There are a number of software products included under the heading of CAATS (Computer Aided Audit Tools) available for this purpose, including Caseware’s IDEA, ACL, etc.  A Wikipedia article discussing CAATS is here.  As a sole practitioner, cost is a consideration.  Also, due to the size of my NPO audit clients (revenues from $250k to $3M) and volume of transactions, Excel limitations (# of rows, etc.) are never exceeded.  Therefore, I chose ActiveData for Excel, an Excel add-in.  (Disclaimer – I am not an employee or commissioned salesman for ActiveData.  I just use their software.)

In all audits, Quickbooks transaction data is first exported to Excel, and preliminary analysis is performed.  For example, revenue sources and vendors are grouped and summarized, and the top X% are considered, then cut and paste to PPC NPO-CX-3.1.  A quick comparison of vendor address to employee/Board member address is performed.  A comparison of vendor summaries across two periods is performed and considered.  Benford’s Law analysis is performed and considered. If it is determined that internal controls will be relied upon, the ActiveData sampling functionality is used for sample selection and procedure documentation.

Other preliminary tests specific to the client are performed, and serve as input to NPO-CX-7.1 for risk assessment.  Once preliminary risk assessment is complete, ActiveData is again employed in the conduct of the audit.  For example, journal entry analysis in response to PPC NPO-AP-2 #4, search for related party transactions per PPC NPO-AP-2 #10, search for check number gaps, subsequent sampling, etc.

In addition to the familiarity of Excel, ActiveData also has very useful Help functionality, reference materials such as “Top Audit Tests Using ActiveData for Excel” by Michelle Shein and Richard Lanza (which stays in my laptop case at all times), and several YouTube instructional videos.  For example, a video discussing sampling functionality is here, and a video discussing Benford’s Law analysis is here.

ActiveData’s website is here.

Obviously, ActiveData is just one tool in the audit bag.  But, all in all, it’s a lot of functionality for $250!

Sunday, September 4, 2011

In Praise of Social Media


A recent article on CNN.com discussed the rapid emergence of women as the current “Power Users” of Social Media.  On average, I think women are far more adept than men in developing and maintaining relationships, so it makes sense to me that they excel at Social Media.
After reading the article, I considered my own use of Social Media.  I use Facebook and LinkedIn regularly, but for two entirely different purposes.  For me, Facebook is for family and friends, and LinkedIn is for business.  Of course, I have business contacts that are also friends, but in general that defines my usage. 
As background, I am a CPA with a small but technically demanding practice.  My two primary practice areas are tax and non-profit audits, including OMB A-133.  Tax season is immediately followed by Audit season, and I average 60 hours/week all year.  I have an administrative assistant, but no professional staff.  If I have a technical question, there is no one down the hall to ask – I have to find the answer myself. There is no depth to my bench.  (I‘ve been a sole practitioner since ’05, with larger firm experience prior to that.  I plan to compare the two in a future blog.)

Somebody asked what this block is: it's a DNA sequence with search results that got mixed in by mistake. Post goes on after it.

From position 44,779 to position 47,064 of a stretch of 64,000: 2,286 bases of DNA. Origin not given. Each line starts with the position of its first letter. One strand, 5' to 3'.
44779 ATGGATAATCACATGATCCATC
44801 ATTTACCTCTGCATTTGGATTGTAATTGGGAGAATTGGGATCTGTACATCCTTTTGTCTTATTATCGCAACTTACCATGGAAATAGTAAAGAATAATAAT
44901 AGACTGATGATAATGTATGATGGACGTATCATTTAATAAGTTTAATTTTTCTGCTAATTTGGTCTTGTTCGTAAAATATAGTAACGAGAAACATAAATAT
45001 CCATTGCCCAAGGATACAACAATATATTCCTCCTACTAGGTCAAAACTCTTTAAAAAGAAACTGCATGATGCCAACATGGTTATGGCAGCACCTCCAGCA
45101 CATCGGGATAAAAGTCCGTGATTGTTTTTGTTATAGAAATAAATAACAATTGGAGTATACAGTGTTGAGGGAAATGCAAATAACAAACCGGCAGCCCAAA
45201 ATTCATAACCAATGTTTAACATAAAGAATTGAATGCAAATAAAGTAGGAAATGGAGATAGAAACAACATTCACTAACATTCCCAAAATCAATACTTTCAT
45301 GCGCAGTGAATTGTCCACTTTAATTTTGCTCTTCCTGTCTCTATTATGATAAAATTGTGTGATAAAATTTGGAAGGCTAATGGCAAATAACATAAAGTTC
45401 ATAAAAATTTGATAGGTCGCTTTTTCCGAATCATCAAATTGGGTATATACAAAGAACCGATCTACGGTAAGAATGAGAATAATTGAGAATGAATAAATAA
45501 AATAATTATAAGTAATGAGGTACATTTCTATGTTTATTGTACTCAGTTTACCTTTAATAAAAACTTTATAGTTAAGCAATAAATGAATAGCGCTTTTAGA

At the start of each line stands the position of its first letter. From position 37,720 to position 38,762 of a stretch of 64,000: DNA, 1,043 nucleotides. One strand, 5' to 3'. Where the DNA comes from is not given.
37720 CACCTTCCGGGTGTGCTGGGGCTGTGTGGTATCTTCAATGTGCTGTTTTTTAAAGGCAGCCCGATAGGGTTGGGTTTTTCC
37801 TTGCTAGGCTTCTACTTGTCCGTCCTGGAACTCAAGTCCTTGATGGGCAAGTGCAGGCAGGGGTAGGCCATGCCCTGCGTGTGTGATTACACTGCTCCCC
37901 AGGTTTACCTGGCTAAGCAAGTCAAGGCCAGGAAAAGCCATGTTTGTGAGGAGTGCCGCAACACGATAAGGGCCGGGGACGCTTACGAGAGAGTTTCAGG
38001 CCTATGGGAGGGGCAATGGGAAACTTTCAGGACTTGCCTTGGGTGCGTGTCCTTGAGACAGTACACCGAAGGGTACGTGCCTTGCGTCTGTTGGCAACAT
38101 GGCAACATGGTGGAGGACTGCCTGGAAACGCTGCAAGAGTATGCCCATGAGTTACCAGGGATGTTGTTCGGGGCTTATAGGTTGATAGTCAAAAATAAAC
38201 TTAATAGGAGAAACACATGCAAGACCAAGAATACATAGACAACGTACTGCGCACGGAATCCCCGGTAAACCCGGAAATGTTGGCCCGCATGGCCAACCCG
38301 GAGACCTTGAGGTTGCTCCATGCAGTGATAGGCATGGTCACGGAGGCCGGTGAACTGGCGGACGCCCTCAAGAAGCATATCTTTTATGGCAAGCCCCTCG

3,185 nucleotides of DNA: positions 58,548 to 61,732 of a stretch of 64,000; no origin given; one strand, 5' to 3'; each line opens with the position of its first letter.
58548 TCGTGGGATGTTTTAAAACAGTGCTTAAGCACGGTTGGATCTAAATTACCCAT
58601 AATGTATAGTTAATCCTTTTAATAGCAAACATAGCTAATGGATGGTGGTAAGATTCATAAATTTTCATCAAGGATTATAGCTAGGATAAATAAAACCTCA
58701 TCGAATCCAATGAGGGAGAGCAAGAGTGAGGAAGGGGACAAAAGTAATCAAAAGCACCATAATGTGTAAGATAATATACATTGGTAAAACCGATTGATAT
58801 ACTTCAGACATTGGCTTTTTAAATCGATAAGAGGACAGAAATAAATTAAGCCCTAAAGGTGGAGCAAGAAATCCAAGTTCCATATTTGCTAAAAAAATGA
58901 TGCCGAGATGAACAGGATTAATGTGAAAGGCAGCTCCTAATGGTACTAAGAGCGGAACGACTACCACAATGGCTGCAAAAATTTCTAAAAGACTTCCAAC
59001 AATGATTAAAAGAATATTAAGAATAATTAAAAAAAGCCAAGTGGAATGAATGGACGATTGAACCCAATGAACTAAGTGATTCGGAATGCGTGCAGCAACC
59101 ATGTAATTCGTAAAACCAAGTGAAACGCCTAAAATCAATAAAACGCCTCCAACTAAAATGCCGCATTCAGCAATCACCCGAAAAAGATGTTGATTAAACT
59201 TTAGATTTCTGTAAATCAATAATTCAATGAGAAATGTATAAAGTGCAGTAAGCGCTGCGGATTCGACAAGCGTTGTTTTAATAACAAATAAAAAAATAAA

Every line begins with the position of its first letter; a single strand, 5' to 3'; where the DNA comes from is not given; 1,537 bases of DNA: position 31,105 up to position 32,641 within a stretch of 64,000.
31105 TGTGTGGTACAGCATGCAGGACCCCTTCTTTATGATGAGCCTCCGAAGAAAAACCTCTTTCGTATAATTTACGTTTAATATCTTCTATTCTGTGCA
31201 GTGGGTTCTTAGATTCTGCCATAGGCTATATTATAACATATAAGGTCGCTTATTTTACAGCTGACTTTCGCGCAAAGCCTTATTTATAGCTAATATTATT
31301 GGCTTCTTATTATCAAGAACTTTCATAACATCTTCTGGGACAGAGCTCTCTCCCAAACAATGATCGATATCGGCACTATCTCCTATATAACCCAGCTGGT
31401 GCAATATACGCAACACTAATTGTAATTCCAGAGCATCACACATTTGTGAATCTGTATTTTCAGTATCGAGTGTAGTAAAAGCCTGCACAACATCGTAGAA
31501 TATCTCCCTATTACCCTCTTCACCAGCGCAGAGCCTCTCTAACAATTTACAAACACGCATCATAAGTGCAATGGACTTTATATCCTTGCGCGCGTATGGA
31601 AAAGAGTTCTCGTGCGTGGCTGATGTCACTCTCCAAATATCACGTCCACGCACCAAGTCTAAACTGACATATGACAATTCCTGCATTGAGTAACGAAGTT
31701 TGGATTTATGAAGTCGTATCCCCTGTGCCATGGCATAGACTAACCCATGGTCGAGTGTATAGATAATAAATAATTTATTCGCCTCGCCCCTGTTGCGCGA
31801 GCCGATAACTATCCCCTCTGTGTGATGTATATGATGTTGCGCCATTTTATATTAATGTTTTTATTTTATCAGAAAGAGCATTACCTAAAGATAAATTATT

My research resources for tax and audit are very good, but I occasionally get questions from clients outside of my areas of expertise that I simply don’t have an answer for, and don’t have the resources with which to quickly find the answer.  For example, a client recently asked a question involving NC sales tax liability on the disposition of machinery in liquidation.  I had a preliminary answer that made sense to me, but nothing authoritative to cite.  I had an audit deadline looming, zero spare time, and needed a correct answer fast.  What to do?
Over the years, I’ve developed a resource network.  We all have to some extent.  Social Media in general, and LinkedIn in particular, has provided a platform to greatly expand that network.  To that end, I’ve consciously cultivated LinkedIn contacts with “Big 4” and large national and regional accounting firms, attorneys, AICPA technical managers, government officials - people who are experts in their (sometimes VERY specific) field.  To be honest, the vast majority of my LinkedIn contacts are people that I’ve never met.  In LinkedIn, any contact request requires me to indicate how I know the person, e.g. former coworker, classmate, someone I’ve done business with in the past, friend, etc.  There is no choice for “I think you are smarter in your specific area of expertise than I am, and I may need to pick your brain at some point, if that’s OK with you”, so I redefine and click "friend".
So, for all you LinkedIn contacts who have no idea who I am, but accepted the contact request anyway, THANK YOU!  I appreciate your contact very much! Please realize that I think you are the best in your field!  Also, please know that I consider this network of contacts a two way street.  If there is ever anything I can do for you, just ask.
Back to the Sales Tax question.  I emailed the question to a LinkedIn contact, Tony Buffkin.  Tony is Senior Manager with Dixon Hughes Goodman’s State and Local Tax Practice in Charlotte, and is a former KPMG National Technical Leader in the Sales Tax Systems Practice and a former Division Director at NC Department of Revenue.  He is a recognized expert in sales tax (among other things).  Within 10 minutes, Tony responded with the answer, including an authoritative citation.  Problem solved. 
Thanks again, Tony!  And, THANK YOU for accepting me as a LinkedIn contact!